Business Bytes podcast: The dilemma of entrepreneur BenTzion Davis

There are a billion new products in the Naked City, but none have the back story of “The Shabbos Safe Hotplate.”

Ultra-Orthodox Jews like electronics technician BenTzion Davis take the Sabbath, which they call “Shabbos” or “Shabbat”,  very seriously.   Work is not permitted on the day God rested after creating the world.   That includes cooking, which makes preparing the family Sabbath meal a challenge for Orthodox families.  Many use hotplates to keep their food warm for hours, and sometimes days when celebrating some festivals.    This is a huge potential fire hazard.  In fact, a hotplate fire killed seven children in Brooklyn, New York earlier this year.

Davis, a convert to Judaism who grew up on a Colorado ranch,  is an electronics technician who has always tinkered with stuff.  He has repaired hotplates for friends and many asked him to recommend one for them to buy.   Unfortunately,  Davis found none to his liking, which is why he decided to build one of his own.      Listen to my podcast “Business Bytes” (linked below) for the details of Davis’ innovative design, which he likened to a “tank.”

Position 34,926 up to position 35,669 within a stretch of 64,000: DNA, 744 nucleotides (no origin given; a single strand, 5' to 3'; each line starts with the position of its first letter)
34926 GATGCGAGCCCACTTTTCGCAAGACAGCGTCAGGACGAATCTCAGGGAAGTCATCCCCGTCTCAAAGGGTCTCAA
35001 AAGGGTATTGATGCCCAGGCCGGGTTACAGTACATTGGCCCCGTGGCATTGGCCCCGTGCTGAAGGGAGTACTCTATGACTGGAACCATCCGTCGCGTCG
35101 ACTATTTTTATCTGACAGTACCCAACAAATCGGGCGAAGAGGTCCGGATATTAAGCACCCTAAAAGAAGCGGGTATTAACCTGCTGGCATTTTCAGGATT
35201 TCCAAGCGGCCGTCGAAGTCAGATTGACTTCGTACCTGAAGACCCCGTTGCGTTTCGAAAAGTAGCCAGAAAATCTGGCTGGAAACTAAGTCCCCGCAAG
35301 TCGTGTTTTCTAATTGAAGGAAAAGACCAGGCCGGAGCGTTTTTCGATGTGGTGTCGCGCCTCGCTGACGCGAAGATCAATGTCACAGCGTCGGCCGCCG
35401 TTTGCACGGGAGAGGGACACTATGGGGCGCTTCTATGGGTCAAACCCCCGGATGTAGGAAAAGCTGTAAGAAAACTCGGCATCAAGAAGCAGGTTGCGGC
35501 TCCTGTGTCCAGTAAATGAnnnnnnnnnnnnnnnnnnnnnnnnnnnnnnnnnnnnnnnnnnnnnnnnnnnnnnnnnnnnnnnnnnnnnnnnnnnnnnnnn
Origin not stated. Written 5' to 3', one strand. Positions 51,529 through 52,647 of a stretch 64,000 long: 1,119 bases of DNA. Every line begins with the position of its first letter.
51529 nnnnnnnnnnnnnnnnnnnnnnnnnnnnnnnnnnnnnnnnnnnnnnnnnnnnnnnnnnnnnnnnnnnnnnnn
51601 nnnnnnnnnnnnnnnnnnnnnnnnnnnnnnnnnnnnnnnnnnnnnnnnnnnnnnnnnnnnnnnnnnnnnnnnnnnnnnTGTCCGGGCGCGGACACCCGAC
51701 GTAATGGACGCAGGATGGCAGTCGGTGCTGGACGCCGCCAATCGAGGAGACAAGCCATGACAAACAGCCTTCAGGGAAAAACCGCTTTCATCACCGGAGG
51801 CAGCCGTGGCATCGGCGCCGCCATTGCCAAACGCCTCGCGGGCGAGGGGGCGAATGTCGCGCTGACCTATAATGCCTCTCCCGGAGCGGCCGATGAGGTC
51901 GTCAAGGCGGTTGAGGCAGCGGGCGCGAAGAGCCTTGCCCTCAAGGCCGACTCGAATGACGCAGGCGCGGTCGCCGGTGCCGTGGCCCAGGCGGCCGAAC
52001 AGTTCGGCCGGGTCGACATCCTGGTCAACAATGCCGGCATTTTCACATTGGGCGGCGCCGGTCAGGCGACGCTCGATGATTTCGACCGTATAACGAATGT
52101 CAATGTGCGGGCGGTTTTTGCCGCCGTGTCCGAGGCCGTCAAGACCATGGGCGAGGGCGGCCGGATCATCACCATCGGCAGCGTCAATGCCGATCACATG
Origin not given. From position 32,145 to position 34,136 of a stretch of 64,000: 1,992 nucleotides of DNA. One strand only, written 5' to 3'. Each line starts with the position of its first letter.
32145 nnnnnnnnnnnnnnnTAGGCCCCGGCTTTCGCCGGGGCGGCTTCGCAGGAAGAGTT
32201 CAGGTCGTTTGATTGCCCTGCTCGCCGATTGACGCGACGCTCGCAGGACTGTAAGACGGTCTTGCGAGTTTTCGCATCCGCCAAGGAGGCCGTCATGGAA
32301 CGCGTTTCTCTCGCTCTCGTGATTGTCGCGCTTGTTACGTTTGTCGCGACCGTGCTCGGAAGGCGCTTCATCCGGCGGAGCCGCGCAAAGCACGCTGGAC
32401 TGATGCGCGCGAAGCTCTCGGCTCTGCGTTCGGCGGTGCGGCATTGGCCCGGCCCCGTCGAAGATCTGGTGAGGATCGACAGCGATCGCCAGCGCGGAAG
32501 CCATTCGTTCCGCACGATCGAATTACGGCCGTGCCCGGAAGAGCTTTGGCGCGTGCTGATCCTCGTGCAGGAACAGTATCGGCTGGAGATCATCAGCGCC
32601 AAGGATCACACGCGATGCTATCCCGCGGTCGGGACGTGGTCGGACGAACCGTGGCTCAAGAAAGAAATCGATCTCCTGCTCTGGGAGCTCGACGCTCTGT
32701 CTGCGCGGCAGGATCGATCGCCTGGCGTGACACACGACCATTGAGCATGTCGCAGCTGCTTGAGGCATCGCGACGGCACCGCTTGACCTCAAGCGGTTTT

Davis has targeted his product to the Orthodox Jewish community.    I tried to encourage him to set his sights higher.   I am sure restaurants would be interested in a well-designed hotplate as would college students who use them in their dorm rooms.  I lack the expertise to advise Davis on how to bring his product to the “next level” but would welcome ideas from people who have “been there and done that.”   Send any suggestions to me at and I will pass them along.